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Exposure to common food additive carrageenan alone leads to fasting hyperglycemia and in combination with high fat diet exacerbates glucose intolerance and hyperlipidemia without effect on weight.

Bhattacharyya S, Feferman L, Unterman T, Tobacman JK - J Diabetes Res (2015)

Bottom Line: In contrast to high fat, carrageenan did not lead to weight gain.Carrageenan in the Western diet may contribute to the development of diabetes and the effects of high fat consumption.Carrageenan may be useful as a nonobese model of diabetes in the mouse.

View Article: PubMed Central - PubMed

Affiliation: Department of Medicine, University of Illinois at Chicago, Chicago, IL 60612-4325, USA ; Jesse Brown VA Medical Center, Chicago, IL 60612-3728, USA.

ABSTRACT

Aims: Major aims were to determine whether exposure to the commonly used food additive carrageenan could induce fasting hyperglycemia and could increase the effects of a high fat diet on glucose intolerance and dyslipidemia.

Methods: C57BL/6J mice were exposed to either carrageenan, high fat diet, or the combination of high fat diet and carrageenan, or untreated, for one year. Effects on fasting blood glucose, glucose tolerance, lipid parameters, weight, glycogen stores, and inflammation were compared.

Results: Exposure to carrageenan led to glucose intolerance by six days and produced elevated fasting blood glucose by 23 weeks. Effects of carrageenan on glucose tolerance were more severe than from high fat alone. Carrageenan in combination with high fat produced earlier onset of fasting hyperglycemia and higher glucose levels in glucose tolerance tests and exacerbated dyslipidemia. In contrast to high fat, carrageenan did not lead to weight gain. In hyperinsulinemic, euglycemic clamp studies, the carrageenan-exposed mice had higher early glucose levels and lower glucose infusion rate and longer interval to achieve the steady-state.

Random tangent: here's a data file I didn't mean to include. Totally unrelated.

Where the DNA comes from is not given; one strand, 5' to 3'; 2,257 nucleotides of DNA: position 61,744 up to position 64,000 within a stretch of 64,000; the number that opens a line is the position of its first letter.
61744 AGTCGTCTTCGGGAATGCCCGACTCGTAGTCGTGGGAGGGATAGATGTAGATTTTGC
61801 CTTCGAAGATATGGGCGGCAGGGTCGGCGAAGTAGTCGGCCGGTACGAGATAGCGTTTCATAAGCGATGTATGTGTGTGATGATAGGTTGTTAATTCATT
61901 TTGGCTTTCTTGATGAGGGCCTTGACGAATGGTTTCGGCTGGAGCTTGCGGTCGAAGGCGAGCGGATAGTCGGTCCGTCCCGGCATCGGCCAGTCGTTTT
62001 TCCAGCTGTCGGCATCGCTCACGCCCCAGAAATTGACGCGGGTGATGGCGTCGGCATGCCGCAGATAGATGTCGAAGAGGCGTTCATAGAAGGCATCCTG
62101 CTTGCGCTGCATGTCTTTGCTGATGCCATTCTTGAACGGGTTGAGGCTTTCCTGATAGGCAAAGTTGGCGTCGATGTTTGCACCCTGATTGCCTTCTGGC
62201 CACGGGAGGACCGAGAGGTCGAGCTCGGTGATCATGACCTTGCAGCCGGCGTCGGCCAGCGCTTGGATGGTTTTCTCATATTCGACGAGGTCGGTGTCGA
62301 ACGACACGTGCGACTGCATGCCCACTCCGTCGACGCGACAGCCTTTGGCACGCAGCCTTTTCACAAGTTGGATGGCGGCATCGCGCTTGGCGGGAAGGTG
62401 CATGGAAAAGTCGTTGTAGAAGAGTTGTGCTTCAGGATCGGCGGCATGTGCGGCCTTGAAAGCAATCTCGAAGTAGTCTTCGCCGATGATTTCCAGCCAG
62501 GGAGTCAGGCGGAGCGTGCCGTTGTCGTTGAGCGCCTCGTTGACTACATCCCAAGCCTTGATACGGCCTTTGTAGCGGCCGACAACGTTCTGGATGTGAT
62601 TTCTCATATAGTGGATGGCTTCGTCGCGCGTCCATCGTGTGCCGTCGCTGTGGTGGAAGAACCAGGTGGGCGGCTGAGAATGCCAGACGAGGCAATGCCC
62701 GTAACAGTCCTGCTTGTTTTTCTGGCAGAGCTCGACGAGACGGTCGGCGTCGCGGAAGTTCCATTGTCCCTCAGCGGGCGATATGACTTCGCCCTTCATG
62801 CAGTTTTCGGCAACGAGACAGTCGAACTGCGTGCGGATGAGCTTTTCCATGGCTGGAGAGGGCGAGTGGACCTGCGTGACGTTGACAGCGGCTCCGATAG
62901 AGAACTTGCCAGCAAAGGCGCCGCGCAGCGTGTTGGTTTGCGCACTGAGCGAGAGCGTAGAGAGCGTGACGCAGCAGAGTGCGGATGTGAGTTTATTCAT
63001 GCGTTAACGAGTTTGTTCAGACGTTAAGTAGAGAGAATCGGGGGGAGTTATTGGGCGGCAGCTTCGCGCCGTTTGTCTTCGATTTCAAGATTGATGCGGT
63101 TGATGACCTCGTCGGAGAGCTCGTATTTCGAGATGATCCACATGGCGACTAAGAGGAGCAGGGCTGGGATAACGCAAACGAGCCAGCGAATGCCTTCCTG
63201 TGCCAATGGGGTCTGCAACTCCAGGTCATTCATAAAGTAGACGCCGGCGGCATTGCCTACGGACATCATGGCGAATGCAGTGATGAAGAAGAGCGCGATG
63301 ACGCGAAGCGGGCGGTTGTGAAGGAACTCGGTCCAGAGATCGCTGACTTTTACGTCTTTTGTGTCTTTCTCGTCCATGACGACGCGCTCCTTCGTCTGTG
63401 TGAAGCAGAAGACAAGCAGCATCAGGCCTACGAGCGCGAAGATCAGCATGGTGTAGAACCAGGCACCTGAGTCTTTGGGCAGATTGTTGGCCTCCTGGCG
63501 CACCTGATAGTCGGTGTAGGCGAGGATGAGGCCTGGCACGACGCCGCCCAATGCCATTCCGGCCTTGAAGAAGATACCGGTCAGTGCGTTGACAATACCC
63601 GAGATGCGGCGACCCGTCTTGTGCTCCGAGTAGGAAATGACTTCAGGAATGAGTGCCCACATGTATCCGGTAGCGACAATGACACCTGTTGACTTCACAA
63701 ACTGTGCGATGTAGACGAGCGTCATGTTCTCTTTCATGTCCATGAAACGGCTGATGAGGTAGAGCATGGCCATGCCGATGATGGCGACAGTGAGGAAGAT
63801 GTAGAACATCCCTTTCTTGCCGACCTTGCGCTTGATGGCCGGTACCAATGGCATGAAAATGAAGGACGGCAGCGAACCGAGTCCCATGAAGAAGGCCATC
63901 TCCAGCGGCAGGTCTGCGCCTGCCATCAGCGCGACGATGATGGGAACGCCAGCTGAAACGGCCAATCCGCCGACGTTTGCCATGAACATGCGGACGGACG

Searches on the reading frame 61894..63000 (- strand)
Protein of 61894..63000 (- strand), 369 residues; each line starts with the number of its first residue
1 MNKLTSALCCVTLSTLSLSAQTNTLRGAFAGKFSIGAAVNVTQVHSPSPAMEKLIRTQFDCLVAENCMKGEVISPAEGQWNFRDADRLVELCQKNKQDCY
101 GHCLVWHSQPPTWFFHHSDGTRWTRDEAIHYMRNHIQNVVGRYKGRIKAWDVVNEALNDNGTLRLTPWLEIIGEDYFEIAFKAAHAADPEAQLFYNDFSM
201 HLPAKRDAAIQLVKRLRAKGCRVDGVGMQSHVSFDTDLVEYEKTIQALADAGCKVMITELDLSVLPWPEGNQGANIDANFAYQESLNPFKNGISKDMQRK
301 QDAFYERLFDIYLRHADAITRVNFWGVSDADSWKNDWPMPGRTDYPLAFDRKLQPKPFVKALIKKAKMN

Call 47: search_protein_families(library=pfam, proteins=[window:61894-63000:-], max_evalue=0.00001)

Conclusions: Carrageenan in the Western diet may contribute to the development of diabetes and the effects of high fat consumption. Carrageenan may be useful as a nonobese model of diabetes in the mouse.

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Related in: MedlinePlus

Effects on weight, fasting hyperglycemia, and GTT. (a) Weights were significantly higher in mice on HFD and HFD + carrageenan, compared to control or carrageenan-exposed groups, beginning at 6 weeks and sustained throughout. (b) Fasting blood sugars were significantly higher than control by 6 weeks in HFD + carrageenan, followed by HFD at 11 weeks, and in the carrageenan-exposed group at 23 weeks (n = 28). (c) GTT at 48 weeks showed that carrageenan alone produced higher blood glucose levels at 30, 60, and 90 minutes than control. HFD + carrageenan had higher values than control at all time points, whereas HFD value was higher only at baseline (one-way ANOVA with Tukey-Kramer posttest, n = 12). (d) Area under the curve confirms significant differences for carrageenan, HFD, and HFD + carrageenan, compared to control. CGN = carrageenan; HFD = high fat diet; GTT = glucose tolerance test.